Monday, January 15, 2007

What Will Happen To Them?


In honor of Martin Luther King Jr. Day, here's a stirring excerpt from the last speech Reverend King ever gave, I've Been to the Mountain Top. If you're interested, you can read or listen to the address in its entirety here.

[In the parable of the Good Samaritan, Jesus Christ] talked about a certain man, who fell among thieves. You remember that a Levite and a priest passed by on the other side. They didn't stop to help him. And finally a man of another race came by. He got down from his beast, decided not to be compassionate by proxy. But with him, administered first aid, and helped the man in need.

Jesus ended up saying, this was the good man, because he had the capacity to project the "I" into the "thou," and to be concerned about his brother.

Now you know, we use our imagination a great deal to try to determine why the priest and the Levite didn't stop.

At times we say they were busy going to church meetings--an ecclesiastical gathering--and they had to get on down to Jerusalem so they wouldn't be late for their meeting. At other times we would speculate that there was a religious law that "One who was engaged in religious ceremonials was not to touch a human body twenty-four hours before the ceremony." And every now and then we begin to wonder whether maybe they were not going down to Jerusalem, or down to Jericho, rather to organize a "Jericho Road Improvement Association." That's a possibility. Maybe they felt that it was better to deal with the problem from the casual root, rather than to get bogged down with an individual effort.

But I'm going to tell you what my imagination tells me. It's possible that these men were afraid. You see, the Jericho road is a dangerous road. I remember when Mrs. King and I were first in Jerusalem. We rented a car and drove from Jerusalem down to Jericho. And as soon as we got on that road, I said to my wife, "I can see why Jesus used this as a setting for his parable." It's a winding, meandering road. It's really conducive for ambushing. You start out in Jerusalem, which is about 1200 miles, or rather 1200 feet above sea level. And by the time you get down to Jericho, fifteen or twenty minutes later, you're about 2200 feet below sea level. That's a dangerous road. In the day of Jesus it came to be known as the "Bloody Pass."

And you know, it's possible that the priest and the Levite looked over that man on the ground and wondered if the robbers were still around. Or it's possible that they felt that the man on the ground was merely faking. And he was acting like he had been robbed and hurt, in order to seize them over there, lure them there for quick and easy seizure. And so the first question that the Levite asked was, "If I stop to help this man, what will happen to me?" But then the Good Samaritan came by. And he reversed the question: "If I do not stop to help this man, what will happen to him?".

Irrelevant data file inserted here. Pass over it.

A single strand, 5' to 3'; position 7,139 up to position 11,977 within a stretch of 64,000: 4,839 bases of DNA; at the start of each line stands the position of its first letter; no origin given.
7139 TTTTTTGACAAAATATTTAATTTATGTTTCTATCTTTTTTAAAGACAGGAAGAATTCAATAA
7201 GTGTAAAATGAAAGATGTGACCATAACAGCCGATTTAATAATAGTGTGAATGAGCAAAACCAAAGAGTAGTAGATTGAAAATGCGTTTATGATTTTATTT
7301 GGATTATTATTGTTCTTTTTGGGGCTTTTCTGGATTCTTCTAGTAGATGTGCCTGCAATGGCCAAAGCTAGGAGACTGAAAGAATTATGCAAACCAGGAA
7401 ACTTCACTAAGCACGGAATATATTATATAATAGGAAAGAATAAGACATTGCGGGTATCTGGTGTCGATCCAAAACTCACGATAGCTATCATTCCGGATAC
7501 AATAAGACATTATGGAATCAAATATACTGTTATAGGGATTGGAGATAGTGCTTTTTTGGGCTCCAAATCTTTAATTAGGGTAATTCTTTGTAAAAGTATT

That's the question before you tonight. Not, "If I stop to help the sanitation workers, what will happen to all of the hours that I usually spend in my office every day and every week as a pastor?" The question is not, "If I stop to help this man in need, what will happen to me?" "If I do no stop to help the sanitation workers, what will happen to them?" That's the question.

Let us rise up tonight with a greater readiness. Let us stand with a greater determination. And let us move on in these powerful days, these days of challenge to make America what it ought to be. We have an opportunity to make America a better nation. And I want to thank God, once more, for allowing me to be here with you.

9 comments:

BA said...

So, did he plagiarize that speech like he did his doctoral dissertation? JK, good speech.

Ben said...

Good stuff...

smootheP said...

Didn't it seem like there wasn't very much attention paid to Dr. King during OHS history classes? I just don't recall ever hearing any of my history classes really discuss him. I'm not meaning to imply anything about Orem, I'm honestly just curious if anyone else noticed this.

Mrs. McDreamy said...

Well, I grew up in Arizona so apparantly I am racist (according to BA and Chris Rock) because AZ doesn't celebrate MLK day. Well, I am here to tell you, I love him and I am not racist. Thanks for the post Bohn.

Tara said...

Loved it!

BA said...

AZ started celebrating it so they could get the Super Bowl there.

blondemama said...

There wasn't any attention given to anything in my OHS History class. It was crazy to take a "real" History class in college for me because it was like a suspense novel, I had no idea what was going to happen next.

BA said...

I hope you're not dissing Mrs. Browning because she was sweet. One time she talked about Manifest Destiny and how it offended her on a personal level because she was like 1/32 Indian. Isn't it sweet how everyone thinks they're part Native American? TFL was in that class, I can remember her talking directly to him and his sister and feeling like they related on a higher level because of their shared Indian heritage.

But let's be honest OHS RULES!

Marc said...

Smooth EP - That's because we didn't have Martin Luther King Jr. Day in Utah back then... the legislature stubbornly refused to change the name from Human Rights Day until 2000. Plus... we only had two black kids in our school, remember? Anthony Stewart and ... er... what's-his-name. So maybe ole' OHS figured we didn't have much use for MLK.

BA - It's all about the economic incentives baby.